I get this question all the time: how do you know when broccoli is ready to harvest? The answer is in your fingertips. You can tell when to harvest broccoli by touching the head, or bud (that’s what broccoli is, a cluster of flower buds), and squeezing.
If the head is firm and tight, and about the diameter that is expected for the variety you’ve grown, it’s ready to pick. If the head gives when you squeeze it, or there are spaces forming between florets, or even flowers opening, it’s past its prime. Never fear, though, you can still eat it, even if it’s flowering.
Let’s look at an example:
This head of broccoli was harvested a little too late. The head is no longer dome-shaped, but has an uneven texture and appearance. If you were to squeeze this, the buds would give under pressure, and you would feel space between the florets.
This head of broccoli, on the other hand, is just starting to loosen up, but still feels tight when squeezed. There is no movement or space between florets. It’s perfect and ready to harvest.
When to harvest
Many people expect large heads of broccoli, like the type sold in supermarkets, when they grow heirloom varieties. Most heirloom broccoli reach only 3-4 inches in diameter, however. That isn’t entirely true for all open pollinated varieties, though. Nutribud and Waltham grow larger, more like supermarket types. 4-6″ for Nutribud and 4-8″ for Waltham. The Rosalind purple broccoli we grew this season has given us 7-8″ heads. Very impressive for an heirloom.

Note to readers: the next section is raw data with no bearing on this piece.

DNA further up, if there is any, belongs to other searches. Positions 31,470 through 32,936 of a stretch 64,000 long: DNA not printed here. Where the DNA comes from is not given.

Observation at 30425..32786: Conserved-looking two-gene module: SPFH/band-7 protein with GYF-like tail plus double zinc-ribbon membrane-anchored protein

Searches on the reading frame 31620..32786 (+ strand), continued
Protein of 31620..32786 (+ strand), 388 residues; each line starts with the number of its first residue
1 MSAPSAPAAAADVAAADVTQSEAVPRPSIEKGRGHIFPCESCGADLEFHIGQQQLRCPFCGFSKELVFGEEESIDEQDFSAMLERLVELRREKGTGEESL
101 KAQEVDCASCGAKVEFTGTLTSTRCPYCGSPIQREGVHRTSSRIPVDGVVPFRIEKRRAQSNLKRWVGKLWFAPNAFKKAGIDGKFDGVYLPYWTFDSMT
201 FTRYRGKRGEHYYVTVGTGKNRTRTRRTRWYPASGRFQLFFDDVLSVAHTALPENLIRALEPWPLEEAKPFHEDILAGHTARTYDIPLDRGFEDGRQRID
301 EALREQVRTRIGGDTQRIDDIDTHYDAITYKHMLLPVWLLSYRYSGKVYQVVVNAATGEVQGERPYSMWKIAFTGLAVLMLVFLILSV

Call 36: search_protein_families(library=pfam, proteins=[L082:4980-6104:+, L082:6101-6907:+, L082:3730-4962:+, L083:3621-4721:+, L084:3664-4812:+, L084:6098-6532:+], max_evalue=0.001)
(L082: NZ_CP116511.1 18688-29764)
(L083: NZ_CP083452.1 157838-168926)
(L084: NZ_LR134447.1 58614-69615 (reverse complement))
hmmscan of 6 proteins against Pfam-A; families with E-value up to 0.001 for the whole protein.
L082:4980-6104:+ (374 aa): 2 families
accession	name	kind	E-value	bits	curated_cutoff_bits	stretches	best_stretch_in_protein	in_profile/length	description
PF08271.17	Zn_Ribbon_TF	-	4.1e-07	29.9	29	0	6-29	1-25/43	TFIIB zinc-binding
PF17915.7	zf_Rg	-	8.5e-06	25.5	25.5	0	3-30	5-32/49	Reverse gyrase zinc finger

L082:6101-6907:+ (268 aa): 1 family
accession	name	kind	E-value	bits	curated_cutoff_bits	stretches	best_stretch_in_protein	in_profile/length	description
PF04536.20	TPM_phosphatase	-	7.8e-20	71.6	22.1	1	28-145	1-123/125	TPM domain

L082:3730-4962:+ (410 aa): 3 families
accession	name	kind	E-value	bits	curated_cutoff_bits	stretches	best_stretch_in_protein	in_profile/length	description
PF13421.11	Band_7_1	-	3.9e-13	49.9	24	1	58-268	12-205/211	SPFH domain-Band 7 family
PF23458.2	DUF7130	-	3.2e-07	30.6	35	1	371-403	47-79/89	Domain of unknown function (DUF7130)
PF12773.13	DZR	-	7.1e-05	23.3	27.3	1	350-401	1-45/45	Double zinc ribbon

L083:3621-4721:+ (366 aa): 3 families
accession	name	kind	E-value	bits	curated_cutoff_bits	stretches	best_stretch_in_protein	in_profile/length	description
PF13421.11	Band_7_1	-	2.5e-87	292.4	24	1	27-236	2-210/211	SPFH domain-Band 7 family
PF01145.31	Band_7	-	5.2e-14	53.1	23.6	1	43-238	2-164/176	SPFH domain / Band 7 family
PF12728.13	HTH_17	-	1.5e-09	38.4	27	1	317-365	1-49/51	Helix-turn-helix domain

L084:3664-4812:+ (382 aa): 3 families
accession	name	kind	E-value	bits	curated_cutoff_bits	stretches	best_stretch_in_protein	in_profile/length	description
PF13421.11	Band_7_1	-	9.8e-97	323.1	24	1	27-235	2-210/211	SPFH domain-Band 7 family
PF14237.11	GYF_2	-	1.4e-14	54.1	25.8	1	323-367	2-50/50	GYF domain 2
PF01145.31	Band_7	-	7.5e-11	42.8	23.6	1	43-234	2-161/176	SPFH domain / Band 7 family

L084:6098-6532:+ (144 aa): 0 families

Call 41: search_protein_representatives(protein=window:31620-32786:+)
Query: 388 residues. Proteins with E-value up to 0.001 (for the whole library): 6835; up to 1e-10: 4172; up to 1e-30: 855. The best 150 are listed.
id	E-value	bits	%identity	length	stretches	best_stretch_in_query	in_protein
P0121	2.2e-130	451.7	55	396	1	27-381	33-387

The bottom line is to consult your seed packet for 2 things: days to maturity and expected size. You can always mark your calendar when you plant broccoli to help you know when to start looking for harvest-ready plants.
Sprouting broccoli has a different growth habit than its cousin. You’ll find smaller florets sprouting throughout the plant. Use the same technique to harvest these: touch and sight. Feel for firmness, and harvest before the buds loosen.
Broccoli is somewhat of a factory plant like kale and collards, which keep producing all season long. Don’t pull the whole plant, because once you cut off broccoli’s center head, side shoots will begin to appear.
Side shoots keep going for weeks, and after you hit the point where you can’t keep up, the flowers open and bees come to pollinate. We inevitably let our broccoli go to flower every year to keep the pollinator population happy.
Cut the center head with a sharp knife of pruning shears below the top sets of leaves. That will encourage side shoots to form. Store your harvest in plastic bags in the crisper, or in glass lock-lid containers in the fridge.